An object of the invention, therefore, is an electronic connection device to connect a peripheral unit through a bus to a central processing unit, said device comprising a configuration element memorizing a logic state, said logic state being used to characterize the peripheral unit, said logic state acting as an address for access, from the central processing unit, to this peripheral unit, wherein the memory is an EEPROM type memory associated with an automatic starting-up protocol to read the characterizing logic state in this memory as soon as the voltage is turned on in the peripheral unit.
The invention shall be understood more clearly from the following description and from the figures that accompany it. These figures are given purely by way of an indication and in no way restrict the scope of the invention. Of these figures:
FIG. 1 shows an electronic connection device according to the invention;
FIG. 2 shows a detail of an address decoding circuit enabling the validation of the working of the peripheral unit;
FIG. 3 shows a detailed view of the electronic connection device according to the invention;
FIG. 4 is a flow chart showing how it is possible to change the address for access to the peripheral unit into which the connection device of the invention is fitted.
FIG. 1 shows a connection device according to the invention. It has a central processing unit 1 designed to be in communication with the peripheral units such as 2, 3 or 4. The central processing unit 1 is connected to the peripheral units by an address bus 5 and a data bus 6. The buses 5 and 6 are shown herein as being different from each other. However it is possible for the information on addresses and the data to be conveyed by same conductors acting alternately as address buses and data buses according to a work and transfer protocol common to the central processing unit and the peripheral units. The peripheral units may be physically contained in one and the same pack as the central processing unit 1. In one application, it may be assumed that the central processing unit is a microcomputer provided with a keyboard and display screen while the peripheral unit 2 is a printer, the peripheral unit 3 is a digital optic disk reader etc.
Each peripheral unit has a configuration element 7 memorizing a logic state. In the prior art, the configuration element is formed by a network of switches in series, with resistors, between the supply Vcc of the system and the ground. When a switch is closed, the midpoint between this switch and the resistor delivers a logic state 0. When the switch is open, the midpoint between this switch and the resistor delivers a logic state 1 (Vcc).
This logic state is used to validate the access, from the peripheral unit, to the central processing unit. FIG. 2 shows, for example, how this validation can take place according to the invention. The configuration element 7 delivers, for example at its outputs SO to S7, the logic states 1 or 0 depending on what was contained in memory in the circuit 7. An address corresponding to logic states imposed is then sent by the address bus 5 on eight conductive wires F0 to F7. These logic states are applied, in correspondence respectively with the outputs S0 to S7 of the configuration circuit 7, respectively to the inputs of a group of AND gates 8 to 12. When there is an exact correspondence between the address available on the wires S0 to S7 and the signal memorized in the configuration circuit 7, the AND gates 8 to 12 each deliver a logic state 1. The AND gates 8 to 12 are connected by their outputs to the inputs of a common AND gate 13. When there is agreement, the gate 13 delivers a validation signal V.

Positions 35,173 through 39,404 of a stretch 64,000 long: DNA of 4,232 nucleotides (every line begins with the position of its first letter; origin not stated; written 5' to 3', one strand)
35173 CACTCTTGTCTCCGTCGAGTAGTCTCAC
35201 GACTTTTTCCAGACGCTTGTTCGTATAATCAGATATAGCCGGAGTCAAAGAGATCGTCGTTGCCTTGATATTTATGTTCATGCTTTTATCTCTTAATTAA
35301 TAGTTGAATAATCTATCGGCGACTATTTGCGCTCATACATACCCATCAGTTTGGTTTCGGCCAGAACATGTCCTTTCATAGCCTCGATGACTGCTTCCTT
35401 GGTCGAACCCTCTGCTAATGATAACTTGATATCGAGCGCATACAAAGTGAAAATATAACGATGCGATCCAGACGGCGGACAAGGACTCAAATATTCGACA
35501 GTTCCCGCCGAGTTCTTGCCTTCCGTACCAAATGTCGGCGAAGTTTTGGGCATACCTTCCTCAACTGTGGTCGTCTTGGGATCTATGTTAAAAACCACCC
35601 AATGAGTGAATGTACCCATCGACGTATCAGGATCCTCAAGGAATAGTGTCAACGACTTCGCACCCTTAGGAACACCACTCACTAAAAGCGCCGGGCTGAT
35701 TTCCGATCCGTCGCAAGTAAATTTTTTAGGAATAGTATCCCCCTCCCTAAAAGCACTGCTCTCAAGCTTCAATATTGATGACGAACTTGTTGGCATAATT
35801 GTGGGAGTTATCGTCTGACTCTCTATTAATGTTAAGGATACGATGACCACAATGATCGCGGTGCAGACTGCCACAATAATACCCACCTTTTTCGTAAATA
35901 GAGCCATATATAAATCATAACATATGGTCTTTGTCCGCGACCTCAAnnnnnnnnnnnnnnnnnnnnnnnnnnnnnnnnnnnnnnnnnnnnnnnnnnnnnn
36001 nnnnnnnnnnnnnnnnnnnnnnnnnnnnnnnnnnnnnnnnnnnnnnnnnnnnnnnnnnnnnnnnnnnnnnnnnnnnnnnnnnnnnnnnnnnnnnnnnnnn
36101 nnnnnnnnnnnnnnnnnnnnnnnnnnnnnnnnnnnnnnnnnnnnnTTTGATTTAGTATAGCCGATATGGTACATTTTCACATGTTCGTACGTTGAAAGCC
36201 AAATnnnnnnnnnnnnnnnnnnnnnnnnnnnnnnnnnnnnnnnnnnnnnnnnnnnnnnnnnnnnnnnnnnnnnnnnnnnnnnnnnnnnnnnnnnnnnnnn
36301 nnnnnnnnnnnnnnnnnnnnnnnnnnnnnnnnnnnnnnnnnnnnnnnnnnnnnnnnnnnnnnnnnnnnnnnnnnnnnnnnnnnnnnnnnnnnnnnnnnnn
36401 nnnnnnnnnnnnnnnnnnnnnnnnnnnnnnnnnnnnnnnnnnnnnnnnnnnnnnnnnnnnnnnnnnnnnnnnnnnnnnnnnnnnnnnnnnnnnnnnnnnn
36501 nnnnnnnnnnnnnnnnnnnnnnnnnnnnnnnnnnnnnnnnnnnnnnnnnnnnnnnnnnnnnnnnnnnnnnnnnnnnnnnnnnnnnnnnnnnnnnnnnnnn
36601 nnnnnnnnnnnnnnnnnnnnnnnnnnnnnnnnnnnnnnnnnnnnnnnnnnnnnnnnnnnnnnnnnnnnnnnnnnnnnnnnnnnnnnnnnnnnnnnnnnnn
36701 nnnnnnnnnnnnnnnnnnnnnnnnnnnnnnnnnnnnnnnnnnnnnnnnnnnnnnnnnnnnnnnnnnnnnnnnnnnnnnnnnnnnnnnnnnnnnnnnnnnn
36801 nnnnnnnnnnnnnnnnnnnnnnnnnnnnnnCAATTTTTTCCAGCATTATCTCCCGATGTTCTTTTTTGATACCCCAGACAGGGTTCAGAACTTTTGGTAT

The signal V is used to put the peripheral unit 2 into operation. This putting into operation corresponds to a recognition that the commands that will be sent by the data bus 6 are now effectively commands intended for this peripheral unit 2 and not for another one, for example the unit 3 or the unit 4. The set of gates 8 to 13, acting as a comparison or validation circuit, is contained in a circuit 14. The peripheral unit itself has utilization circuits 15. These circuits 15 are clearly also connected to the address bus and the data bus 6. The circuit 14 may be an integral part of the circuit 7 or of the circuit 15.
FIG. 3 shows a precise view of how the configuration circuit of the invention is made. This configuration circuit 7 has an EEPROM type memory 16. This memory is associated with an automatic starting-up protocol. With this protocol, the contents of the memory are read as soon as the peripheral unit is turned on. At the instant when the peripheral unit is turned on, symbolized herein by the closing of an "on" switch 17, a voltage Vcc is applied to the reading input 18 of the memory 16. Read amplifiers 19 to 21 of this memory are then supplied electrically, and each of them delivers current through a bit line associated with them, 22 to 24 respectively. At each time, an EEPROM-type memory cell such as 25 to 27 is placed in series in these bit lines. This EEPROM-type memory cell has a transistor provided with a floating gate and a control gate. For example, for the transistor 25, the floating gate 28 is interposed between the conduction channel of this transistor and the control gate 29 of this transistor. All the bit lines also are connected, beyond the memory cells 25 to 27, to a link to the ground 30. Initially, it is assumed that no signal is applied to the control gates.
The current then goes into the bit lines 22 to 24 depending on whether the transistors 25 to 27 are on or off. This state of being on or off is dictated by whether or not the electronic charges have been stored beforehand in the floating gates such as 28. The voltage available at the bit lines 22 to 24 is tapped upline of each of the memory cells 25 to 27. When the associated transistor is on, this voltage is null. It shows a logic state 0. When it is off, this voltage is equal to the voltage Vcc: it shows a logic state 1. It is therefore possible to have, at the outputs S0 to S7, these logic states corresponding to the programming states of the memory cells 25 to 27. It will be noted, in passing, that if the address is encoded on eight bits, it is enough to have eight outputs. If it is done on 32 bits, there should be 32 outputs. In any case, the necessary number of memory cells (such as 25 to 27) is limited. It is then possible to manufacture a large number of them on one and the same wafer of integrated circuits during one and the same manufacturing stage.